Gigabyte has released a small update to the Aero 15 OLED, the flagship laptop aimed at gamers and creative professionals. Like last year’s model, this Aero 15 has a 4K OLED display and a decent port range with Thunderbolt 4 and HDMI 2.1. As with last year’s model, it has a somewhat clumsy aluminum construction, a flashy RGB keyboard, a fingerprint sensor on the trackpad, and a webcam that is uncomfortably located under the screen. The big change is that the Aero 15 now includes Intel’s latest 11th generation processors and the Nvidia RTX 3070 graphics card.
The performance I saw here wasn’t a massive upgrade from the previous Aero 15, but it’s still one of the best gaming and productivity features you’ll find on laptops this size. The 60 Hz display means you won’t see the impressive frame rates that the new hardware is capable of, so many gamers can get a better experience with a device with a higher refresh rate. But if you have a look at the OLED screen, either because you’re doing color work on the side or just want your games and movies to look good, this device should get the job done (albeit hard and hot).
I have an Aero model for $ 2099 and it includes an Intel Core i7-11800H, 32GB of RAM and 1TB of storage in addition to the RTX 3070 and 15.6-inch 4K OLED display. You can upgrade your RAM to up to 64GB afterwards, and there are two M.2 memory slots. The gigabyte is not yet actually selling this model, but it is selling identical model 16GB of RAM for $ 1,999.
For direct play: Red Dead Redemption 2 an average of 80 frames per second at ultra preset at 1080p, dropping 37 frames per second at 4K. When all the sliders were at their maximum, I had to drop to a medium preset to get a repeatable 4K frame rate of 46 frames per second. The shadow of the Tomb Raider ran at 104 frames per second 1080p with beam tracking off and 81 frames per second with beam tracking on, dropping 48 frames per second and 29 frames per second at 4K, respectively. (When DLSS is on, 52 frames per second and 38 frames per second). So you can actually play both titles in 4K format if you want, but you have to drop the settings to hit 60 frames per second.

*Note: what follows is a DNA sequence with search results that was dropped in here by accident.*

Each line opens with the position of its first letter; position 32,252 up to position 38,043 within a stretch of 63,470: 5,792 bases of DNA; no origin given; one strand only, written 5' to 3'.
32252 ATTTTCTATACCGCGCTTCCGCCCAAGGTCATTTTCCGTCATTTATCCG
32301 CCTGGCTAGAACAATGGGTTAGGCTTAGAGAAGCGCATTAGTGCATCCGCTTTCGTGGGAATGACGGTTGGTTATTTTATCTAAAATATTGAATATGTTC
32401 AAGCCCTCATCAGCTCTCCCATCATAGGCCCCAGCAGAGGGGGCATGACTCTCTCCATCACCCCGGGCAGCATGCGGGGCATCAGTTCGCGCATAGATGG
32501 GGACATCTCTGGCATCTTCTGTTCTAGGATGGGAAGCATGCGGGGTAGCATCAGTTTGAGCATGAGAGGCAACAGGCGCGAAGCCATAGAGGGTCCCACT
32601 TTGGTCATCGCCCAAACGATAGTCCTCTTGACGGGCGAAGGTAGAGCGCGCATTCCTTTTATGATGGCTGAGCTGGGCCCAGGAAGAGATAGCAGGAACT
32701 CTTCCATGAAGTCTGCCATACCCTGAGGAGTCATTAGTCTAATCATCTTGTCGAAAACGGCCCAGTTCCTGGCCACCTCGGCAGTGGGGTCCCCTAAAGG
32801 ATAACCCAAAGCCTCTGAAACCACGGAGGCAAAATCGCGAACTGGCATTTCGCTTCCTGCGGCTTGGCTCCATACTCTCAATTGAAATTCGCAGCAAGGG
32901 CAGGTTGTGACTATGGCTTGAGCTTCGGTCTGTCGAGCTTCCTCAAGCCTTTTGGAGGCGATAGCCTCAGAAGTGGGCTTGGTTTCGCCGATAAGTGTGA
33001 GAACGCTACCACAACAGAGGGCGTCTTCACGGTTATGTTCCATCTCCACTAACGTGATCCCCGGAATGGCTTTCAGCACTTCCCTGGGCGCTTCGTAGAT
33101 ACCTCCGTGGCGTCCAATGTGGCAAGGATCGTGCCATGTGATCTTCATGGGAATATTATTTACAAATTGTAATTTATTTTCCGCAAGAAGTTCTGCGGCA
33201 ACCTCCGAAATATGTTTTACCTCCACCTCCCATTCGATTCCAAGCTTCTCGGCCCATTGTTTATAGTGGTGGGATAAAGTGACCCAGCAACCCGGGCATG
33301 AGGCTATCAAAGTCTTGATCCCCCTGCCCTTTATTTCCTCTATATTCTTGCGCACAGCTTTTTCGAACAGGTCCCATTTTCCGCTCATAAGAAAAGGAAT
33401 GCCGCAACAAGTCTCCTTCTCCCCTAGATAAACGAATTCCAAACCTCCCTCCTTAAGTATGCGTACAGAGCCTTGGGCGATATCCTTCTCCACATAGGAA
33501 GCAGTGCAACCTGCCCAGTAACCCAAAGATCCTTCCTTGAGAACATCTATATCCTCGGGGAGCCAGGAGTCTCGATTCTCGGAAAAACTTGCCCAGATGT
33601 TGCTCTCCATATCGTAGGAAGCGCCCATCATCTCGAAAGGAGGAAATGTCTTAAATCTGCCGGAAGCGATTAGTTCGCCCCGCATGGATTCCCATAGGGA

Newer release, Cyberpunk 2077, ran at 71 frames per second with beam tracking off and 30 frames per second with maximum beam tracking, dropping 42 frames per second and 19 frames per second at 4K, respectively (DLSS is in the Quality setting). Note that since the Aero only has a 60 Hz display, you will not see the frame rate advantage of more than 60 frames per second.
The cooling system, which includes two 71-blade fans and five heat pipes, kept the Core i7 at reasonable temperatures. During gaming, the CPU usually hovered below the mid-80s (Celsius) and sometimes rose to the high 80s or 90s. However, the body itself on the keyboard was often quite toasty and the bottom too hot to be comfortable to put on my lap, even though I only worked in Chrome. The fans are also very, very loud in Gigabyte’s Turbo mode – someone walked past the video export while driving and asked if the laptop was going to get up.
Nvidia’s mobile processors can be a little confusing because the same chip can produce widely varying frame rates depending on its power. The Aero RTX 3070 boasts 105 W of power consumption, as does the 3070 Aorus 15G. But Asus Zephyrus G15 caps with 100 watts of power with dynamic boost and Razerin Blade 15 Base includes a 3070 with a maximum power of 95 W. Gaming performance varies by name, but overall, Aero pulls comparable frame rates compared to what we’ve seen from both Blade and Zephyrus outputs in 1440p. They’re even slightly better than the game-centric Aorus (which still has a 10th-generation Intel processor). On the other hand, the Aorus with RTX 3070, which has a 240 Hz 1080p display, is only $ 1,799, which highlights the premium you pay for the Aero OLED display.